My Fabric Bundles
After 3 hours of leaning over a dye bucket, I was ready to take my bundles home for the batching process.  It was hard enough for me to wait 12-24 hours for the Procion Fiber Reactive Dyes to complete their batching, so imagine my surprise when Zoë recommended we wait 48+ hours before unwrapping and rinsing out our fabric bundles!!  Luckily I was able to keep fairly busy Saturday and Sunday morning...but by Sunday afternoon, I was anxiously unwrapping my fabrics to see what fun patterns awaited me!!
Chevrons, Octagones, Hearts, Lines...Oh My!!
Of course I just had to prepare two indigo dyed mandalas!!  I can already envision these free motion quilted with some gold or silver metallic threads which will really pop against the rich blue background!!
Indigo Dyed Mandalas
I am really pleased with the finished results!  Many thanks to Zoë as it was a wonderful learning process.  I am already looking ahead to attending a future Drop In session...perhaps I will see you there?!?

Sunday, September 24, 2017

Quilting in the Garden 2017

Quilting in the Garden
This past weekend was the annual Quilting in the Garden, presented by Alden Lane Nursery.  Doug and I went up Sunday morning and met up with my friend Barbara G and her husband.  There we were treated to a beautiful quilts displayed amongst the oak trees!  The organizers always do a fabulous job of creating an amazing show filled with beauty and inspiration!  Look up and see glorious quilts and trees, look down and you see gorgeous flowers and garden themed items!  Here is a fun selection of imagery from our visit...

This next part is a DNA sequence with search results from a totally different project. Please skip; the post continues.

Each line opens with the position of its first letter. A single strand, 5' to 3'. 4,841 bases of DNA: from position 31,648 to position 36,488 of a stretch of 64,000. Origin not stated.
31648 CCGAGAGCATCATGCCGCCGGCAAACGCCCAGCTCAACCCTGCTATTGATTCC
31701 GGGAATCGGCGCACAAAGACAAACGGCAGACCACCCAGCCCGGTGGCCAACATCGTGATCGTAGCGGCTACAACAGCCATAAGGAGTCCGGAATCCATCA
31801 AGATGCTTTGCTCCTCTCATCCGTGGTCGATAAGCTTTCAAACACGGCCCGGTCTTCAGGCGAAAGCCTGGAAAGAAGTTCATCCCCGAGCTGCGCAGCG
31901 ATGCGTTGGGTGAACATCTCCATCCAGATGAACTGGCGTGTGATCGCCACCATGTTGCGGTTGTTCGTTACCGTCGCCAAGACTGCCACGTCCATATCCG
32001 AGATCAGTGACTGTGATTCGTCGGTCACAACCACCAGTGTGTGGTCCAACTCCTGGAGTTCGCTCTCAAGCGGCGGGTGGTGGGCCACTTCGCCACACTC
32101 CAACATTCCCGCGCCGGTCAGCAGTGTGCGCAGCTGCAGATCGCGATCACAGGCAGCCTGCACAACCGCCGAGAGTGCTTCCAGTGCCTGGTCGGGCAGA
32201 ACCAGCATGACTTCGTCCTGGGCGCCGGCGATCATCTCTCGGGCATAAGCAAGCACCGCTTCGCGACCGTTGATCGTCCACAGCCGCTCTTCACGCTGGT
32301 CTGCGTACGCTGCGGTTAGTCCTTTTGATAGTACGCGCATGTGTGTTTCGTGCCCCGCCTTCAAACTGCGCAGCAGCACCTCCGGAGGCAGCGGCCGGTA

Fabulous Floral Displays
Spectacular Color Combinations
Rainbows Galaore--Including an Awesome Unicorn and Rainbows Christmas Tree!!
Creative Compositions
Truly Beautiful Textures
Fun Fauna Too!!
 Many thanks to Alden Lane Nursery for a fun and creative-filled morning of beauty!!

Thursday, September 21, 2017

Aurifil Monofilament Threads Put to the Test

This past weekend, I debuted my new Modern Mandalas workshop.  These starry designs are achieved through a combination of piecing and bias tape applique.  
Modern Mandalas Starry Designs
For the piecing and quilting, my go to is Aurifil 50 wt as it is thin enough to allow my pieced units to lay flat, is strong enough to go through multiple layers and adds beautiful quilted texture.  When it comes to the bias tape applique, I prefer to use a monofilament thread as it is nearly invisible and therefore does not require me to change thread colors as these designs require two or more colors of bias tape.  So imagine my delight when I discovered that Aurifil also makes Monofilament Invisible threads!  I was eager to order some and see whether they lived up to Aurifil's reputation for producing superior threads.